Feeling old

We’ve just got back home after having an absolutely brilliant time at my parents annual Christmas party. A chance to catch up with my brothers and sisters, now parents themselves, extended families and ever growing nieces and nephews all sky high on Christmas candy and excitement. The children are now at an age where video games have been discovered and todays conversation between themselves has been all vita, ds, xbox and playstation….and I have no idea what they’re talking about. I find this all rather odd and am suddenly feeling that little bit out of touch….and old.

It’s just so weird, I grew up with this stuff. From pumping coins into Asteroids cabinets, typing my first program into a BBC micro, unboxing my first Commodore 64, producing my first ray-traced picture on an Amiga, installing my first CD-ROM drive and queuing up for a Playstation (one) at launch.

I am a classically trained joystick junkie.

I guess it’s all down to dwindling interest since the Sega Dreamcast, the last console I brought and I haven’t really stayed in touch with modern systems and I honestly couldn’t tell you the difference between Call of Breed and Assassins Duties. You see, even that sounds like something an old person would say to get ‘down with the kids’. Oh so old!

Maybe I should get me one of these xbox ones’ or PS4? Although both don’t seem to be as open as I’d like my gaming experience to be after listening to my nephews. Locked if the internet is down? pay extra to unlock content I thought I’d brought? What do you mean, I won’t be able to play a game I’ve borrowed from you?

Or have I got the wrong end of the stick?

And how many flipping buttons are there on those pads…oh wait my leg is now a joystick?

Thankfully my brothers, sensing my confusion brought me back into the world of 8-bits with a jolly nice conversation about Jet Set Willy. I fear I’m not the only old (old) school gamer here.

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6 responses to “Feeling old

  1. Don’t worry…. this is just normal. Sometimes I take a peak in Games TM to get a glimpse whats going on, but wherever I look around it is the same at people of our age. We rather spent our time tinkering with old hardware instead of picking up one of those new monster controllers with thousands of buttons. It is probably the same thing that happened to our parents when they found out that programming the videorecorder is just a little to new for them and called us for help. Let’s face it: We are as old as our computers and they still look good to us. So what?!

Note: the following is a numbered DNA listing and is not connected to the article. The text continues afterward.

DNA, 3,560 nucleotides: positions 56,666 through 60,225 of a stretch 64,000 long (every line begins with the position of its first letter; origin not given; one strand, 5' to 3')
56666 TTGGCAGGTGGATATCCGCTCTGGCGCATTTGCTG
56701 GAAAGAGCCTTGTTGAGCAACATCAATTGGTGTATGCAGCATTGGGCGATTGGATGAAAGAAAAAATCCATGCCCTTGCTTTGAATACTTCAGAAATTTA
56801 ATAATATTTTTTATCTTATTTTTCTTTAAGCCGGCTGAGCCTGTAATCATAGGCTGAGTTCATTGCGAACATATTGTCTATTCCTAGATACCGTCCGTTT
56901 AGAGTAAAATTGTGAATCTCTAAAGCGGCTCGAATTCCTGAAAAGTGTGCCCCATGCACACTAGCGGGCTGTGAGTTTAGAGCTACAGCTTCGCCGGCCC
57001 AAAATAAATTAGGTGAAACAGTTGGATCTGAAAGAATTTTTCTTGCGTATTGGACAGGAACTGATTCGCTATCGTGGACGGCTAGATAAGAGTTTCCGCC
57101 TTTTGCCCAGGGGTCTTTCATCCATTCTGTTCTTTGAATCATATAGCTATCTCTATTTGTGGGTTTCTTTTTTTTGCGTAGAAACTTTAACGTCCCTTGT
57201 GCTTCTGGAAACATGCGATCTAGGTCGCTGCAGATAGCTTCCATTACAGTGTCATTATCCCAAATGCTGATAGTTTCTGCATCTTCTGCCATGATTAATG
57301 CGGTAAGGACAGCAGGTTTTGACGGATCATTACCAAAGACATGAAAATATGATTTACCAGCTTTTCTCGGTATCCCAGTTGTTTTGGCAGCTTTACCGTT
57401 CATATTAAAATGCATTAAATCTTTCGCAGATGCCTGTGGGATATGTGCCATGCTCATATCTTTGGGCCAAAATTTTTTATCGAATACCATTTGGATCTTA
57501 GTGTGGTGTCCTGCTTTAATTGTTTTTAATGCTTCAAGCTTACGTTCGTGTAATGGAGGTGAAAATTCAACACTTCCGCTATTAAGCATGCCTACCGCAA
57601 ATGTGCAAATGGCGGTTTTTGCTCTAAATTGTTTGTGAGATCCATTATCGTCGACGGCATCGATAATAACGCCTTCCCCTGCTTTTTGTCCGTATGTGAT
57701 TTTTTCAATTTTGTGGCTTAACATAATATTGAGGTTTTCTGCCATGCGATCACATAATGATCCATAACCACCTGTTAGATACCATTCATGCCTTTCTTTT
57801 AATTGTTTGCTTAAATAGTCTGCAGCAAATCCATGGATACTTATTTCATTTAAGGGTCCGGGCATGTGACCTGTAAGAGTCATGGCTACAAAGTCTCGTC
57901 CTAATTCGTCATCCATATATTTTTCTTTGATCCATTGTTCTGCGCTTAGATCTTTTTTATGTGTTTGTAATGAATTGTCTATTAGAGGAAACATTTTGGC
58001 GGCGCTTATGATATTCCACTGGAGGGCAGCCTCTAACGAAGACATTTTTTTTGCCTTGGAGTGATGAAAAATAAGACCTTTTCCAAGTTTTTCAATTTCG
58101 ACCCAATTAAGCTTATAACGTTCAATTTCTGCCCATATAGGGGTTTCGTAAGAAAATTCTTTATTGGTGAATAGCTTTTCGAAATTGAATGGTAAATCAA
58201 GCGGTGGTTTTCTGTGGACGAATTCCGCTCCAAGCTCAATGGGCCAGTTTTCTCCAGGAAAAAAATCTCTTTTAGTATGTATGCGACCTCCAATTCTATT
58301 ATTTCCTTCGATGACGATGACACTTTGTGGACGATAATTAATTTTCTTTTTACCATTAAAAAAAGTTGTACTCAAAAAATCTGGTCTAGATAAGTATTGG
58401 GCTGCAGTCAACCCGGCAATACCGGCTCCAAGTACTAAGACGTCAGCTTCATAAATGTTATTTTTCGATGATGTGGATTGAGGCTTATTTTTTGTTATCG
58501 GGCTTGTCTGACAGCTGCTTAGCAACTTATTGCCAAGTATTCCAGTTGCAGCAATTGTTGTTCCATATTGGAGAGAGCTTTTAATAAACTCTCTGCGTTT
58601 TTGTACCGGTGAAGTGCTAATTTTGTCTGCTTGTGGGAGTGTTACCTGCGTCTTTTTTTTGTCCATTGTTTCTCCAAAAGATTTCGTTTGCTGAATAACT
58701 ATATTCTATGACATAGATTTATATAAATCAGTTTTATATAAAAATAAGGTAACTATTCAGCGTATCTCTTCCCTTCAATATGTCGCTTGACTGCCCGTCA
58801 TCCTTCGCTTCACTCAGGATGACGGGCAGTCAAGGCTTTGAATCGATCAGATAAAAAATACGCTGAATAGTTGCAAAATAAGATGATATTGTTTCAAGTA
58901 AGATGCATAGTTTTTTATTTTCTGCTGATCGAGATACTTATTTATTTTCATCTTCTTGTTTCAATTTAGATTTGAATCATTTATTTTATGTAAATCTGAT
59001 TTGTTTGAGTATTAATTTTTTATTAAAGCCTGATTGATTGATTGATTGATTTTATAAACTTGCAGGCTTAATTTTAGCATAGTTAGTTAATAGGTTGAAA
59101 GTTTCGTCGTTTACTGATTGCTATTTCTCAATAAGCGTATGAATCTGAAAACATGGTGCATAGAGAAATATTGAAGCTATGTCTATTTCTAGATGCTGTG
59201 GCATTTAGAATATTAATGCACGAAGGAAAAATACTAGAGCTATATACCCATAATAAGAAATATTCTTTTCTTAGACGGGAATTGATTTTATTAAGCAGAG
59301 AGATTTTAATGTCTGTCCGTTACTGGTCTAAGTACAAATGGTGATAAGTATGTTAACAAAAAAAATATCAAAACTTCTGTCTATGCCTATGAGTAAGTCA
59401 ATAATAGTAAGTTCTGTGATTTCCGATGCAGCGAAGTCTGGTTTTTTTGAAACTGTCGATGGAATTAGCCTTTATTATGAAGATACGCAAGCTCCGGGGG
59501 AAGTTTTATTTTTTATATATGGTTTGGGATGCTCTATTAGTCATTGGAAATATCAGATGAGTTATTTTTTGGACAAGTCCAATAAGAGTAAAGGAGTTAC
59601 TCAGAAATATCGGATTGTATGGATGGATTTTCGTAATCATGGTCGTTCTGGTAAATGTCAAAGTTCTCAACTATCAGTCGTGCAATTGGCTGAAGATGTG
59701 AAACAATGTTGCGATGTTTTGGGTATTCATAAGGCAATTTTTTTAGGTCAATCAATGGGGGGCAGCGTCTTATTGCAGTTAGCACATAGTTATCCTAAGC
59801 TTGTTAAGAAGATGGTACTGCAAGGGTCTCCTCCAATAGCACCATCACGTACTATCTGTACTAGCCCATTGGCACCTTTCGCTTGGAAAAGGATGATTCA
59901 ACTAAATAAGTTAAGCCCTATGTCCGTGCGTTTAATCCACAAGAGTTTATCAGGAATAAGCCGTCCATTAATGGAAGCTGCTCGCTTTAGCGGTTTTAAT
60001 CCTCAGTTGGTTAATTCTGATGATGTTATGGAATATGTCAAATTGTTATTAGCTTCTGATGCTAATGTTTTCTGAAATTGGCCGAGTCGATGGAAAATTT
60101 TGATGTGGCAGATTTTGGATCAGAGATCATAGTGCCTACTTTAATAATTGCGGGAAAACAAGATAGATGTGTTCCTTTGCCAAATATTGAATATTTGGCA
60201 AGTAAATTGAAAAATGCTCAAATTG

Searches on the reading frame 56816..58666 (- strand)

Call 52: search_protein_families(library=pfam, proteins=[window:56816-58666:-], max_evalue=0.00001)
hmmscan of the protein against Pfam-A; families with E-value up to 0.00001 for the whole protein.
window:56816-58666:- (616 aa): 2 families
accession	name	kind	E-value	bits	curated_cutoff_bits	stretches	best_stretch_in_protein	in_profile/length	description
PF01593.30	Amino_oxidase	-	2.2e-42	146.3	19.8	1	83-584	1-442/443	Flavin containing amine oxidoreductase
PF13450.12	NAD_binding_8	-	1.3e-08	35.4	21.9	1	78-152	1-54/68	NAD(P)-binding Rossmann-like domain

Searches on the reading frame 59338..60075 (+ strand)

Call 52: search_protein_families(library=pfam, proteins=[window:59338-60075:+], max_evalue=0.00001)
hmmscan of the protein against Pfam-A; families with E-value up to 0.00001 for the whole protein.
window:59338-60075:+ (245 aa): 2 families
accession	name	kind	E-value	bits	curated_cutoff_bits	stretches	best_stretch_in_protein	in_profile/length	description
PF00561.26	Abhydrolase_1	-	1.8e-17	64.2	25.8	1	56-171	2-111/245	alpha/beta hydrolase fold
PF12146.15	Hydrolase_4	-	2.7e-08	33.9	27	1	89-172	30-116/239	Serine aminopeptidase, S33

As Homer J. Simpson once said: “There was nothing bad about the past, except that it brought us the future.” 😉

  2. Glad to see I’m not the only one then. Is this how midlife Crysis start? – crysis…see what I did there….I’ve been researching 😉

  3. I wholeheartedly second DaNDeE. I would say this is not a problem with the hardware, nor today’s games. This is about us. About our expectations, habits and our roots.

    I do have PS3, but actually we (my wife and myself :)) purchased it to run God of War 3. I bought couple of other games and I’ve been checking new demos, but I would be really more interested in running WinUAE or Atari800 emulators. Without modding the console.

    Midlife crisis? Yeah. I like a lot 🙂

  4. God of War? You’ve lost me there, is it like Chuckie Egg 😉

    Seriously though, I understand what you mean….but it does feel weird.

  5. In fact, after few beers it may look like Chuckie Egg just with pair of blades. Put your glasses away, sit in a fair distance from you tv, and there is a high chance you won’t notice any difference 😉

    I know what you mean. It does feel weird. This is progression. The world has moved on (and keep doing), as one can read in “The Dark Tower”. Actually the Roland’s view and observations made me so hectic about that book series few years back.

  6. Woo, haven’t read those in ages. Added to my 2014 book list!

    Yep, progression, maybe in another 30 years, nephews blog posts will be whimsically recalling retro games like GTA V 🙂

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